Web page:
‘Late and insufficient’ rudder cited in allision, 30-barge breakawaySep 29, 2017 11:16 AM
Courtesy U.S. Coast Guard
Two barges sank after Michael G. Morris’ tow struck the railroad bridge at Thebes, Ill., on April 6, 2016. One of the barges sank against a bridge pier, left, and one sank farther downriver.
After rounding a bend in the Mississippi River north of Thebes, Ill., the pilot of the downbound Michael G. Morris prepared the vessel and its 30-barge tow for another curve followed by a railroad bridge.
But as the vessels approached the Thebes Railroad Bridge at mile marker 43.7, the tow didn’t respond as expected. The third barge on the port side hit a support pier and all 30 barges broke away. The bridge and towboat weren’t damaged, but two of the barges sank. Total losses were estimated at $850,000.
The incident occurred at 0343 on April 6, 2016, during a period of high, fast water. In a report by the National Transportation Safety Board (NTSB), the pilot said his tow got “hung up” in slack water along the left bank. NTSB investigators determined that the pilot did not correctly account for the current in the bend above the bridge, “resulting in late and insufficient use of rudder while making the turn.”
The twin-screw, 8,000-hp Michael G. Morris was en route from St. Louis to Cairo, Ill., with 30 loaded grain barges arranged six across and five deep. Each barge was 200 feet long, making the entire tow 1,180 feet long.
The town of Thebes is located below the 113-degree bend known as Gray’s Point that changes the river course from east to south. The second bend, at 35 degrees, is roughly a quarter mile north of the railroad bridge.
The U.S. Coast Guard and American Waterways Operators Bridge Allision Work Group ranked the 112-year-old bridge 47th out of 546 for total bridge strikes between 1992 and 2001. During that time it was hit 10 times despite having a 651-foot channel width.
Michael G. Morris’ pilot had traveled this section of river before but never aboard that vessel. He used a flanking maneuver to make the starboard turn around Gray’s Point, then straightened out and lined up to pass under the railroad bridge.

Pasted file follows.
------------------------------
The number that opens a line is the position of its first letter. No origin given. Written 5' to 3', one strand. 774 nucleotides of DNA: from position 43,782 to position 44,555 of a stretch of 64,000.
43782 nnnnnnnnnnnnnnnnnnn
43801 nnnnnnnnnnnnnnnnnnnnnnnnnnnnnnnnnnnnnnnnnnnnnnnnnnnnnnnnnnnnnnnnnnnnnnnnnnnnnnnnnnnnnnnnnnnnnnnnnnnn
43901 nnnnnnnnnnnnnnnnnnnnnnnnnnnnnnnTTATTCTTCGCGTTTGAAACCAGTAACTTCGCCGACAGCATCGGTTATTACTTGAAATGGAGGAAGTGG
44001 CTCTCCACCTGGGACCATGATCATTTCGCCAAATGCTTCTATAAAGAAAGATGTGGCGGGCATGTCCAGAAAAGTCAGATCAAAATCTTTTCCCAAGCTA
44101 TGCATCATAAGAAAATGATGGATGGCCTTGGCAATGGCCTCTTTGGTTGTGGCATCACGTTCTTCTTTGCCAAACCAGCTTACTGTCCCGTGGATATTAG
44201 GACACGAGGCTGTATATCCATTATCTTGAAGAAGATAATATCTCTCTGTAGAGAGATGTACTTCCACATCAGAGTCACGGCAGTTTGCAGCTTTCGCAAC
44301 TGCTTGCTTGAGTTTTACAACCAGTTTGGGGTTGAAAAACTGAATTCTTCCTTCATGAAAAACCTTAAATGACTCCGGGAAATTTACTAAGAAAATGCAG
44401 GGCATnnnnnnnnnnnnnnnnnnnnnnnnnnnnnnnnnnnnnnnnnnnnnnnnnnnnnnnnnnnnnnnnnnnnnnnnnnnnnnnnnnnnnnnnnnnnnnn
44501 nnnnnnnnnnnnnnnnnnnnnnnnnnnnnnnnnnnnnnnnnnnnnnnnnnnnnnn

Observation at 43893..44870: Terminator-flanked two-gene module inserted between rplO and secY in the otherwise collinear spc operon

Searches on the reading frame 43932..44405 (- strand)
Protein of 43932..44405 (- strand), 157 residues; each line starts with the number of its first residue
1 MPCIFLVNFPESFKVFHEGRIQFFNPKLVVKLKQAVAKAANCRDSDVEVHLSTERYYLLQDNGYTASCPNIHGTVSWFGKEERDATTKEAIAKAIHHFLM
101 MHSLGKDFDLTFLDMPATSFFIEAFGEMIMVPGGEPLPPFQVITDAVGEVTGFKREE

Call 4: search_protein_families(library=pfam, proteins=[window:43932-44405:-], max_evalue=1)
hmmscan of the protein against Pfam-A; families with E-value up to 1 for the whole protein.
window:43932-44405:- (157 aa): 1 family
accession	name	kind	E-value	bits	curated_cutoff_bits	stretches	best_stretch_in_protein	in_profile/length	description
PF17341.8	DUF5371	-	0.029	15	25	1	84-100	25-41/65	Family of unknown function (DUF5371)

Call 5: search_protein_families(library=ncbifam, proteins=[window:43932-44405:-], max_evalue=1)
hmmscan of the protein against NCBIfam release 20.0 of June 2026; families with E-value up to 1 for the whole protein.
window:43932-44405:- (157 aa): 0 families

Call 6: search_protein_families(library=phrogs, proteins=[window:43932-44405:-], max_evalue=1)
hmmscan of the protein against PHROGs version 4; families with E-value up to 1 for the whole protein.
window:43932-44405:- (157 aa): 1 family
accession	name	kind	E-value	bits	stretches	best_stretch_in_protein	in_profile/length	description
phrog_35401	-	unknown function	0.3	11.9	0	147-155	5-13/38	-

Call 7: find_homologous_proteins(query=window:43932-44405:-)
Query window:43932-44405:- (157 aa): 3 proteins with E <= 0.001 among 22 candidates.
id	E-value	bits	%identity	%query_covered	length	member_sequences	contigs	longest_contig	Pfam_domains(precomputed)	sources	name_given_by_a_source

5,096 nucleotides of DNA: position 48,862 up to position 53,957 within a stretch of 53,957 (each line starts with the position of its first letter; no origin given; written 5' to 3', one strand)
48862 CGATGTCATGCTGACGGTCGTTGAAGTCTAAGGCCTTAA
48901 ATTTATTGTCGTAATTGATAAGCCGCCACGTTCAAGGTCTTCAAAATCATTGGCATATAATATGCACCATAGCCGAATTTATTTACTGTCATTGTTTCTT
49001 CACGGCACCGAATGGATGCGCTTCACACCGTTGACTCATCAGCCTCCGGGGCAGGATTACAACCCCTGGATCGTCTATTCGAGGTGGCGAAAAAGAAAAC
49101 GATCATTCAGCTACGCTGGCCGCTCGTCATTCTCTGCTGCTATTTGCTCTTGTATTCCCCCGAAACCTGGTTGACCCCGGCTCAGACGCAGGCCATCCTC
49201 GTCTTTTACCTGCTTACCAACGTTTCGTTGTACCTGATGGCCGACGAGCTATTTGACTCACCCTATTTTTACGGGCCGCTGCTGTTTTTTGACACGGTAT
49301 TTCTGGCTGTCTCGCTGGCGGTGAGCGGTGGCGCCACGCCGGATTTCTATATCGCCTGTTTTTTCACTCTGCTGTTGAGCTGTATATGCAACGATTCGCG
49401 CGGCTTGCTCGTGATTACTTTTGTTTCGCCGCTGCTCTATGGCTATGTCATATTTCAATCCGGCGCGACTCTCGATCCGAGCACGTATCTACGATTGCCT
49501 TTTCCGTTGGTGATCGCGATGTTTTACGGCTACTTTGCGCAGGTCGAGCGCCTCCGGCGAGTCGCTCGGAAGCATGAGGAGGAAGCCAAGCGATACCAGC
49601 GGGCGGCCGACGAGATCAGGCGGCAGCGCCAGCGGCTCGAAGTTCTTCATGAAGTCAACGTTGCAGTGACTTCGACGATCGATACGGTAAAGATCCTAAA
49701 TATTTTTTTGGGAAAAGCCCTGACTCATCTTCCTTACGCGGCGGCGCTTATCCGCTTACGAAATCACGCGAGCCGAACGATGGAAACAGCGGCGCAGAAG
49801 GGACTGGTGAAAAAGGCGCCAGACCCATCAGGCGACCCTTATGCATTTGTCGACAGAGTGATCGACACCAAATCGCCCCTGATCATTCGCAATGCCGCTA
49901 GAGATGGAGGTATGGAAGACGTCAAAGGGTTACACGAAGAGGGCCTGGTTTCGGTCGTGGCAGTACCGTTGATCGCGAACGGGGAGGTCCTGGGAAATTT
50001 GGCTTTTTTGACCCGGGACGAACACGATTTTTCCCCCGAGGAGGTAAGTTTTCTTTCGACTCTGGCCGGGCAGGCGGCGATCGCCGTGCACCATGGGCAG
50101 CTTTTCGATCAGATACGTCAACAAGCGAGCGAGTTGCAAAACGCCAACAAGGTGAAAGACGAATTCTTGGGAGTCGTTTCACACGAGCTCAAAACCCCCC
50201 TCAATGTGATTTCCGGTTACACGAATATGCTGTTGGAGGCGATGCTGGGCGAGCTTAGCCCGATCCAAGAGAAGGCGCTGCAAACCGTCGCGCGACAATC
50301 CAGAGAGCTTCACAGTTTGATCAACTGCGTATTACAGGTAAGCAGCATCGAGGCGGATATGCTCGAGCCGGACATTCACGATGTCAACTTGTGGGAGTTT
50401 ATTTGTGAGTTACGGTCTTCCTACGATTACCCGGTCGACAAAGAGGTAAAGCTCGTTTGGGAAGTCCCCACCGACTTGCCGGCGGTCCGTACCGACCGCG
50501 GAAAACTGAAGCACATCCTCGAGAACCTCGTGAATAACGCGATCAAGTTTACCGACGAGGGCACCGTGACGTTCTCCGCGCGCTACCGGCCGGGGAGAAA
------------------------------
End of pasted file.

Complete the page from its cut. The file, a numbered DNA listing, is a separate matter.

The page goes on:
“The pilot told investigators that, as he approached the bridge, he tried to come right,” the NTSB said in its report. “However, the head of the tow did not swing right and instead continued to the left.”
The tow was pushing ahead at about 8 mph, helped by a current estimated at about 3.5 mph. The pilot told investigators that barges toward the front hit slack water north of the bridge. Although he put the rudder hard to starboard, forces from the current continued to move the tow to the left.
“The current acting on the after portion of the tow, with a force pivoting the vessel to the left, resisted the rudder force that the pilot applied at the stern of Michael G. Morris as he tried to pivot the vessel to the right,” the report said.
The barges drifted with the current after breaking away. Fourteen sustained hull damage, mostly in the form of insets and punctures. One sank alongside the bridge pier that was hit and another sank downriver.
ACBL River Operations was listed as the towboat’s owner at the time, and American Commercial Lines LLC was its operator. An American Commercial Barge Line representative did not respond to requests for comment.